PALSS spreads Awareness on HIV/AIDS, and Encourages you to know - DatelineCarolina

PALSS spreads awareness of HIV/AIDS, and encourages everyoe to "Know Your Status."

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The red ribbon represents all of those living with HIV/AIDS. The red ribbon represents all of those living with HIV/AIDS.
Veronica Brisko said she thought she had the perfect life as Miss Maryland, and never thought she would be infected. Veronica has been HIV+ for 14 years. Veronica Brisko said she thought she had the perfect life as Miss Maryland, and never thought she would be infected. Veronica has been HIV+ for 14 years.
By: Larkin Belton

    Palmetto AIDS Life Support Services hosted a candlelight vigil at the South Carolina State House Tuesday night to help spread awareness of HIV/AIDS.

    Palmetto AIDS Life Support Services, or PALSS, was formed in 1985 to help South Carolinians fight the war against AIDS. The organization  offers free services to people diagnosed with or at risk of contracting HIV/AIDS and help for their loved ones.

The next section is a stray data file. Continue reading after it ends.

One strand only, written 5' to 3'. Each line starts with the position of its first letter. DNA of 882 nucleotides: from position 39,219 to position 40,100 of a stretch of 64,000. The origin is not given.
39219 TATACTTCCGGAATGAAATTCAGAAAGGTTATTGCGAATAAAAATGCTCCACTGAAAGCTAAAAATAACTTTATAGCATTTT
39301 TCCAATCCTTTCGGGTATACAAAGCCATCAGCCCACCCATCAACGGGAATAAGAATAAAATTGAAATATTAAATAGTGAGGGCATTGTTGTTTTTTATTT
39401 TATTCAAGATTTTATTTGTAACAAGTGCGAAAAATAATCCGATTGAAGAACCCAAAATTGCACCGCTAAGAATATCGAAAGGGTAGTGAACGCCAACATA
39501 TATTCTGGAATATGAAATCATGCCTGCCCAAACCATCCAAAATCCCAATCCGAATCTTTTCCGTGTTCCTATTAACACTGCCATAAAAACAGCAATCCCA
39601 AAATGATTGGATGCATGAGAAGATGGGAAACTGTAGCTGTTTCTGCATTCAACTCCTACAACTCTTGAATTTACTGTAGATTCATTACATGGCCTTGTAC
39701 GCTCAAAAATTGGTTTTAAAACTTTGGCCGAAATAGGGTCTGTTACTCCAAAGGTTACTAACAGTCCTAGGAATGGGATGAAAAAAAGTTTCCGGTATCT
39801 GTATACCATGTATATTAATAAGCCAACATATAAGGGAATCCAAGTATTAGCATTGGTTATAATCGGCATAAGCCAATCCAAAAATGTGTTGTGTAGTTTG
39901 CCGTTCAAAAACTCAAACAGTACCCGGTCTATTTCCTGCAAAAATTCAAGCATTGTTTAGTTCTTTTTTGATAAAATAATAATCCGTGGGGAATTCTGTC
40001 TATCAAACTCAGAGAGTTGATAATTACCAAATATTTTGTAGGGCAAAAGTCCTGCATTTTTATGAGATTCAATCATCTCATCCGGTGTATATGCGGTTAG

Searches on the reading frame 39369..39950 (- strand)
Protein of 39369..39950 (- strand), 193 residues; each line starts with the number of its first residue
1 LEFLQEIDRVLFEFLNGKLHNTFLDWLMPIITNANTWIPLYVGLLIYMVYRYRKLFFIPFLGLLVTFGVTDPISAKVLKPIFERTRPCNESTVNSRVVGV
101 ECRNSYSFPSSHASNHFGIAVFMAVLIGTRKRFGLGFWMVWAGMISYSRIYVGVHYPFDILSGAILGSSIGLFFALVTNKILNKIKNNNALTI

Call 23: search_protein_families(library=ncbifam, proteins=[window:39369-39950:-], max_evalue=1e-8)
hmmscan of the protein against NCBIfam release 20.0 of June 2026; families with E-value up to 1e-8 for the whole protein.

HIV stands for Human Immunodeficiency Virus. Center for Disease Control says the virus that can lead to Acquired Immunodeficiency Syndrome, or AIDS. The human body cannot get rid of HIV the way it does other viruses. That means that once you have HIV, you have it for life.

     The CDC reports there are over 1.1 million people living in the United States with HIV/AIDS and there are over 50,000 new infections per year. South Carolina currently ranks eighth in the nation for infected by the disease.  

    Event speaker Veronica Brisko has been living with HIV for over 14 years, but wasn't diagnosed until over a year after contracting it.   

    “Everyone needs to get tested… I didn't think I needed to. I figured… college graduate. Had a good relationship. Just what I thought was a normal life. And I didn't find out I was HIV positive until I was very ill," she says.

     Veronica was just one of several speakers and had one goal: to spread awareness of HIV/AIDS and encourage everyone to "know your status."

    “One of the messages we want to get out to people is you must know your status. We want people to begin talking about their status so we can start dispelling some of the myths and conceptions about HIV, said PALSS Executive Director Carmen Julious.

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